But as important as it is to teach others this valuable skill, it’s just as important for us to make sure that every single person in our own organization is exposed to these vital tools.
That’s why this past Monday and Tuesday we held the first ever IWHC Staff AiP training right here in our NYC headquarters! During the training, just like in past AiP’s, we discussed key international agreements and why they matter, advocacy strategies, and messaging around the themes of comprehensive sexuality education and sexual and reproductive rights and health. There was a lot of information for staff to absorb and consider, but we also did some exercises and role plays to helps us think through various aspects of the work.
I personally was grateful to be able to attend the training, which until now I had helped provide support for, but never attended in full. I found it to be extremely useful for gaining a better understanding of the work of my colleague in International Policy (IP). I was fascinated by the intricate details of the UN infrastructure, and floored to find out that, althought the UN technically operates on consensus, countries often participate in negotiations via blocks, or groups of aligned countries. I was also pleased to spend time with my co-workers in such a setting, and felt it brought all of us a bit closer. Below, I’ve shared some of my colleague’s impressions as well.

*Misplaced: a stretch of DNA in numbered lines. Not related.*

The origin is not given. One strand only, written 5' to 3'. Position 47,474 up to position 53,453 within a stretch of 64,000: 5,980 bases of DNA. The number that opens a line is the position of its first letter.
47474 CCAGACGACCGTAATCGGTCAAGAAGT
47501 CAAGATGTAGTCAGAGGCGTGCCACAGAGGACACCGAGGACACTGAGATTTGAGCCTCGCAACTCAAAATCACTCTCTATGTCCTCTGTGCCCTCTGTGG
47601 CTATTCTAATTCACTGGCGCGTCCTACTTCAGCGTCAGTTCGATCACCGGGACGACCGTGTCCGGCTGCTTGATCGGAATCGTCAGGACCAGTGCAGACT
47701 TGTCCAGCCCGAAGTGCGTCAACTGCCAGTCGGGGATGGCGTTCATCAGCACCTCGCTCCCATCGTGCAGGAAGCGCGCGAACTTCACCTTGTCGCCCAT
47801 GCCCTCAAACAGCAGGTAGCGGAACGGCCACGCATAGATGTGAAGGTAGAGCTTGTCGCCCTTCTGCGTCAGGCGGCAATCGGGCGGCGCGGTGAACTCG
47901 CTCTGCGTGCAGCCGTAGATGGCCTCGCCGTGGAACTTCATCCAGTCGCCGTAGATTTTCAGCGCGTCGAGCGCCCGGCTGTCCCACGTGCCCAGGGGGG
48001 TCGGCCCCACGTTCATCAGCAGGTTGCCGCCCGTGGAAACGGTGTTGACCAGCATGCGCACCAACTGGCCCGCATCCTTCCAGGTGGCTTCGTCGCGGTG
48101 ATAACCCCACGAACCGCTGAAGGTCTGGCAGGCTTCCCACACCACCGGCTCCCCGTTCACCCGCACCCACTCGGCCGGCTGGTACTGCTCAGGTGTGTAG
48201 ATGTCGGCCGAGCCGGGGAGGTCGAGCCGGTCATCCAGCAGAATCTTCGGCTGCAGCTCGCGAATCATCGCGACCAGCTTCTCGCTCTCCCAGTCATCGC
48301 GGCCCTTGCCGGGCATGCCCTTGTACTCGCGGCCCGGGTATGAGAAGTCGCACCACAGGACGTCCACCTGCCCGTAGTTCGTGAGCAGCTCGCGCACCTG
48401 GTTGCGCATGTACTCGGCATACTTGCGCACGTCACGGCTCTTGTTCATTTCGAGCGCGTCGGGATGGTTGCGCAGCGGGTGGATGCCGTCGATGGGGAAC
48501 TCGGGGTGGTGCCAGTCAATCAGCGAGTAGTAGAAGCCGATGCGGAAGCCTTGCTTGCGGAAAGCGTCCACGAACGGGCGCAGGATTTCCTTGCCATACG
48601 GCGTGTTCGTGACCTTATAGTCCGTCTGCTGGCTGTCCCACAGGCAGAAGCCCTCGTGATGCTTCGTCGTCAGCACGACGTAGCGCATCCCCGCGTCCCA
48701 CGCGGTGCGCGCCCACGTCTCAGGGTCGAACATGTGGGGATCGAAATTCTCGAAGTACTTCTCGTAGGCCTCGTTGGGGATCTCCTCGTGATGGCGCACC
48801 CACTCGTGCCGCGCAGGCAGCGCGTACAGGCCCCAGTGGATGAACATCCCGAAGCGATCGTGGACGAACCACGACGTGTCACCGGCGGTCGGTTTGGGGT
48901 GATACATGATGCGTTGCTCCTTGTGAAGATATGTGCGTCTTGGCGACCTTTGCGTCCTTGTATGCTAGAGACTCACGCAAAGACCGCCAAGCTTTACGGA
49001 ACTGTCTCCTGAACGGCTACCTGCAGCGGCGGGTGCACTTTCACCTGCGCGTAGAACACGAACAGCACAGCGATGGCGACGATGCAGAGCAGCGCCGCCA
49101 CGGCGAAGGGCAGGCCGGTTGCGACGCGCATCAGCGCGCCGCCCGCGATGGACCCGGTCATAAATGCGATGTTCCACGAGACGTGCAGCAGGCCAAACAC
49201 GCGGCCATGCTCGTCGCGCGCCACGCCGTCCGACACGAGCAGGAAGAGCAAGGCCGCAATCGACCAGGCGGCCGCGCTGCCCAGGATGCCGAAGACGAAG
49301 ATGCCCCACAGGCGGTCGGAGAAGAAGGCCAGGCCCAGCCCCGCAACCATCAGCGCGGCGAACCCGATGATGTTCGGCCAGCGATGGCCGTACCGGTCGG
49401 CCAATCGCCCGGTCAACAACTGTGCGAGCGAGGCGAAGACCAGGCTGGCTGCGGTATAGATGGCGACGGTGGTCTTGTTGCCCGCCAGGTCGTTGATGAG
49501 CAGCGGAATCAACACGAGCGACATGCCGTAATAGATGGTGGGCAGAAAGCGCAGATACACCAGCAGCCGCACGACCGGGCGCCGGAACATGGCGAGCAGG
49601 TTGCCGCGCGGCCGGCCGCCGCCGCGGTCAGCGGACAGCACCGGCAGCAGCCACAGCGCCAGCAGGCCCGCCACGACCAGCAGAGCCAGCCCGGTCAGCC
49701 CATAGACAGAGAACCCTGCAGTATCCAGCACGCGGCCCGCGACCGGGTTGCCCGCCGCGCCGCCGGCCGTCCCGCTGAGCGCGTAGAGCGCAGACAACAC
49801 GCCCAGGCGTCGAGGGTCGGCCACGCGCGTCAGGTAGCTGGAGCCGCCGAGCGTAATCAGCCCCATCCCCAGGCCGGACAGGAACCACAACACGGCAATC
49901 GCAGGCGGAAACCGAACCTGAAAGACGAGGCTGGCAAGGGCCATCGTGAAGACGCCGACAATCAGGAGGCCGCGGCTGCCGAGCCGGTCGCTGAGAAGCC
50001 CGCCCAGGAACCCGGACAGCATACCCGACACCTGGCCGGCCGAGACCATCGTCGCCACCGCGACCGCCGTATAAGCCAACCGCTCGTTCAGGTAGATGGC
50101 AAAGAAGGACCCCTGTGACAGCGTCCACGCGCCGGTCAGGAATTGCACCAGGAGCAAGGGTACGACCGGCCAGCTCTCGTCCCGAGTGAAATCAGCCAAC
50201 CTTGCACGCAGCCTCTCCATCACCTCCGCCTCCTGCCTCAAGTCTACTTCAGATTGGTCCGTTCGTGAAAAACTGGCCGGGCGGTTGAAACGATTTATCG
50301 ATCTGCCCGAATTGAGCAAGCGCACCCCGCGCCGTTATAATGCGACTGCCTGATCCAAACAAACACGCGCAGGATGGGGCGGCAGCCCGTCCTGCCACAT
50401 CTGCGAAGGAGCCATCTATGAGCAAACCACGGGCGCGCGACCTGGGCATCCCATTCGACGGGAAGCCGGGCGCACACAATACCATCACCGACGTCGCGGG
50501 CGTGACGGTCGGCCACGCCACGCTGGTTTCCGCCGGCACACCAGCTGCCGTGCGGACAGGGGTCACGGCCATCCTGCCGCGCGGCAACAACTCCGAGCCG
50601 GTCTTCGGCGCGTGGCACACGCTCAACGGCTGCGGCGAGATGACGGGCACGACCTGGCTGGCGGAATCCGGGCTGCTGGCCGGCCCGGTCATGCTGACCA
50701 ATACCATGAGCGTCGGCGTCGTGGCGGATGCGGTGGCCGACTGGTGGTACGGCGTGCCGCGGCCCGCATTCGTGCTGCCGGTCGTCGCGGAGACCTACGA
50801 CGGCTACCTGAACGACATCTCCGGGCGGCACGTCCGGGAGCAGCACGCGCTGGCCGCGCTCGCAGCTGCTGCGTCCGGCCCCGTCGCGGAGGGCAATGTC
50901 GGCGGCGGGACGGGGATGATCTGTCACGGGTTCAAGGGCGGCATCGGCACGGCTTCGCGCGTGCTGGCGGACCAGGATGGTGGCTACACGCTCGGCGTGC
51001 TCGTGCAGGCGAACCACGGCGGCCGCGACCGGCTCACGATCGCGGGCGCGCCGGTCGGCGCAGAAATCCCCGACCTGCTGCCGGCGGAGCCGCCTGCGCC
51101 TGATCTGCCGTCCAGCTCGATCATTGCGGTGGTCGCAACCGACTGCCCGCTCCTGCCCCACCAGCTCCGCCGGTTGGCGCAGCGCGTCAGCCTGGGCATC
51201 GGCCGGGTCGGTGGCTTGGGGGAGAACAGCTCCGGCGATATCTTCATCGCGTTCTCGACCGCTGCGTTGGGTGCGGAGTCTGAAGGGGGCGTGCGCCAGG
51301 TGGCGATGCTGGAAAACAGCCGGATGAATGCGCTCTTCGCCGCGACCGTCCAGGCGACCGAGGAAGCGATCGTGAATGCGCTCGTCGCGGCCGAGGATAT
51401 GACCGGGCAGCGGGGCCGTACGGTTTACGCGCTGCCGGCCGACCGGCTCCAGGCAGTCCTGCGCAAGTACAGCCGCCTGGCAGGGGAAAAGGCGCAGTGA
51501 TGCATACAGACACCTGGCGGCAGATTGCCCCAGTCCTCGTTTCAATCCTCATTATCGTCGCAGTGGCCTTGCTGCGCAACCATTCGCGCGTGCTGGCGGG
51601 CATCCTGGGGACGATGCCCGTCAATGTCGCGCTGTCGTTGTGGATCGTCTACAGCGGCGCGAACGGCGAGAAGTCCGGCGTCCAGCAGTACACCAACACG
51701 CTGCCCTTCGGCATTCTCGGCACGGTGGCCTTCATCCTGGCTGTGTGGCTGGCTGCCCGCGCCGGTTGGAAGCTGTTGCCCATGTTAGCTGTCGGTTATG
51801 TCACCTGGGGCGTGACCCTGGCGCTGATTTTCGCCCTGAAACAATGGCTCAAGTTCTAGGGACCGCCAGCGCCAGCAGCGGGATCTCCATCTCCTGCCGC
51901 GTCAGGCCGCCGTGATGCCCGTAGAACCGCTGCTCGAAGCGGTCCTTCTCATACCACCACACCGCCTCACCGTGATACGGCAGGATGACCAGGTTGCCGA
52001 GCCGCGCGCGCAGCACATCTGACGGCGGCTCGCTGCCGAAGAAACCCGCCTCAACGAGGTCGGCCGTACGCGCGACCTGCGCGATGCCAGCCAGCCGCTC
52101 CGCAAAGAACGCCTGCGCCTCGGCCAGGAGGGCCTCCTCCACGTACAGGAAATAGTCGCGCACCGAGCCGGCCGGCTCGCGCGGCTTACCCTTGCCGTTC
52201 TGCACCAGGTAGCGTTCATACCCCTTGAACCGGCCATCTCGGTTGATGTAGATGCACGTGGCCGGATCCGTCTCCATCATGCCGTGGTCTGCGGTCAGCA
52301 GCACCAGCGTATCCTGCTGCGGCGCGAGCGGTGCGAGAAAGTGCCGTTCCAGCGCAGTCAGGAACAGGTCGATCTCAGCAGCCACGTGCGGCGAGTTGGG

Audacia Ray, Program Officer for Online Communications and Campaigns, said the following about her experience:
“Having provided support for the AiP trainings and meetings at the UN during the last couple of years at IWHC, it was really interesting to get a deeper perspective on how advocacy at the UN functions. Though the UN seems like a very large, very bureaucratic entity with many agencies and acronyms, most of the advocacy for our issues actually happens one-on-one and is very much about building relationships and knowledge.”
Kelly Castagnaro, Director of the IWHC Communications Program, said: “It was fascinating to learn about the different UN agreements related to women and how they can be used by advocates to forge change on the national level. The UN is a big place and while governments have busy schedules and many agendas, advocating with government delegates on how they can support the health and rights of women and girls is within our reach. In this type of advocacy, a thorough knowledge of relevant precedent language is essential, as are excellent communications skills. At the end of the training, I felt that I had learned a lot but still had much to learn, particularly related to how UN agencies operate and carry forth the content of these agreements with national governments. Mostly, I left with tremendous respect for and admiration of the many talented advocates around the world who spend countless days and nights at the UN on behalf of women and girls.”